FORMER Auditor-General Mildred Chiri says government should prioritise strengthening its institutions if it is to achieve Vision 2030 goals.
Through Vision 2030, Zimbabwe hopes to achieve upper-middle-income status by 2030. However, corruption and unexplained expenditures of taxpayers’ money remains a big threat to attaining the goal.
Over the years, Chiri has released several adverse reports on how billions of taxpayers’ money has gone missing or is unaccounted for by government departments and State-owned entities. Despite this, most of Chiri’s recommendations as the Auditor-General largely fell on deaf ears.
“There is no doubt that for any government to deliver services to its people it should have strong institutions to buttress its operations. In most countries, public services are delivered by government through various public sector entities,” said Chiri at last week’s Chartered Governance and Accountancy Institute in Zimbabwe annual conference in Victoria Falls.
“Governments should be citizen-centric, that is, they should focus on delivering good quality service to their citizens. Audits help institutions to stay focused on their mandates, goals and objectives. Good service delivery will lead to the realisation of the 2030 SDGs.”
Chiri suggested that government should put in place measures and interventions which should help strengthen public sector institutions so that they can deliver on the expected services.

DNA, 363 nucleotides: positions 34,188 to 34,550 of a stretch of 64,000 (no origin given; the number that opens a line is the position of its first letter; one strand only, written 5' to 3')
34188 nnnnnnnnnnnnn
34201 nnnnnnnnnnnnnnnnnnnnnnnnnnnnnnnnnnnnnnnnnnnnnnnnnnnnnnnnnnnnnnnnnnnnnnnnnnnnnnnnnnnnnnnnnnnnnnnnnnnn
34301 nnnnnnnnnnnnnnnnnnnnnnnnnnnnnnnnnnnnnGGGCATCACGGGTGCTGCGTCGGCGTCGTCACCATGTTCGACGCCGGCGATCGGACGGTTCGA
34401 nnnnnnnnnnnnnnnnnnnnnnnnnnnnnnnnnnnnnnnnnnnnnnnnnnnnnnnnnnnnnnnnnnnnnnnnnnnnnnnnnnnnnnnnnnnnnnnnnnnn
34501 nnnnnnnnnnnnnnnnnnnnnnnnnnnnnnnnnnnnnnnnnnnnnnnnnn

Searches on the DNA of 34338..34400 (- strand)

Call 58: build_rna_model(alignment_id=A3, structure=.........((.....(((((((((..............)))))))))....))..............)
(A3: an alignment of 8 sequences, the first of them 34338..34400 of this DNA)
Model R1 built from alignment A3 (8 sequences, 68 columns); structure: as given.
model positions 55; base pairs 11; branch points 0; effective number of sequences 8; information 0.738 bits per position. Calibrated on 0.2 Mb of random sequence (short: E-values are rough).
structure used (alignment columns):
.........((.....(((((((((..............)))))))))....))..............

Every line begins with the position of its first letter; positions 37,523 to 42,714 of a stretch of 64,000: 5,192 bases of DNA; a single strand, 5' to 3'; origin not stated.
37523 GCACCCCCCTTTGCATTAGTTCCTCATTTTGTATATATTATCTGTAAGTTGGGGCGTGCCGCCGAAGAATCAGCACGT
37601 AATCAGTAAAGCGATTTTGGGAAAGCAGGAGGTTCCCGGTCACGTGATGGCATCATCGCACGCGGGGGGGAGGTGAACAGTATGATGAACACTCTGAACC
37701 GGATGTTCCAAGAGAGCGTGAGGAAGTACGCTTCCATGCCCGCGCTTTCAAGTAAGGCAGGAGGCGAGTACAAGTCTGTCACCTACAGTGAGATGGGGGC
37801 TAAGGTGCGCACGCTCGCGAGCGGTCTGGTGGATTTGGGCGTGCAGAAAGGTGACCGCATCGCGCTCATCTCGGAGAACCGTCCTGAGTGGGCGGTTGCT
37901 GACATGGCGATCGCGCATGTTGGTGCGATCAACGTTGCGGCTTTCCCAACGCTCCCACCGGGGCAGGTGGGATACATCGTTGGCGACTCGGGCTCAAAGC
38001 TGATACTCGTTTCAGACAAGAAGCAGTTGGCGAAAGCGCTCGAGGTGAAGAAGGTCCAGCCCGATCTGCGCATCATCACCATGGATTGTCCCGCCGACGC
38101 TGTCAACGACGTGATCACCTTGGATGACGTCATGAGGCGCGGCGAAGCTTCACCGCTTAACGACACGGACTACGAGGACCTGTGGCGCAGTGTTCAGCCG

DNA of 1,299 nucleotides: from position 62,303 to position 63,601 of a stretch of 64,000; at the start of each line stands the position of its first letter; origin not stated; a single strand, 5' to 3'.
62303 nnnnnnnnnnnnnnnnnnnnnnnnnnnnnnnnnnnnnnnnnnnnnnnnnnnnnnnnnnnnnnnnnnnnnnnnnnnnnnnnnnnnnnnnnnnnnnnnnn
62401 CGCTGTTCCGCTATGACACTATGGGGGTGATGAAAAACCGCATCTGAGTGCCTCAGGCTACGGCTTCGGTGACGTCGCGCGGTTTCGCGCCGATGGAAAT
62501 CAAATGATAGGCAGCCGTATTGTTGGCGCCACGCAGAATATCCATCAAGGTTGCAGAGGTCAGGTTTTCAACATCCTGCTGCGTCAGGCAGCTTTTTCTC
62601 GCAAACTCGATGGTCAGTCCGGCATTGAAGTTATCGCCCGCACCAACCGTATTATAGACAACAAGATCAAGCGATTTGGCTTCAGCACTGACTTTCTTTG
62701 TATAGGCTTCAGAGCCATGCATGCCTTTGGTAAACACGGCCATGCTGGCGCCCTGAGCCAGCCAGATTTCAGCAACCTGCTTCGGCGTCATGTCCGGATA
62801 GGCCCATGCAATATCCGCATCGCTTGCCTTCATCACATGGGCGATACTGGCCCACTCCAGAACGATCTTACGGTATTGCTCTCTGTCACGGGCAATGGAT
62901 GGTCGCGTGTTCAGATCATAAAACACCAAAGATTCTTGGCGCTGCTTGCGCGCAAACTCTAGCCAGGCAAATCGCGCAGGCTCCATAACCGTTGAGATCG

She added that public sector institutions provided essential services which should be accessible and afforded by all citizens. These include water, energy, transport, education, health, and refuse collection among others.
In 2017, under the late former President Robert Mugabe’s administration, Chiri was briefly fired and re-hired after Parliament rejected her successor arguing the Auditor-General had acquitted herself well in the job.
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“Most of the services are subsidised by government. Before the year 2000, parastatals output constituted about 40%-50% of Zimbabwe’s GDP (gross domestic product),” said Chiri who retired this year after 19 years as the Auditor General.
“After 2000, it nose-dived to 10%. Government has come up with some measures in order to strengthen the public institutions so that they can get back to their glory of yester-year.”
Chiri said strong institutions should have a clear vision, mandate and objectives or goals to satisfy social needs, while being guided by ethics of good governance, risk management and accountability norms.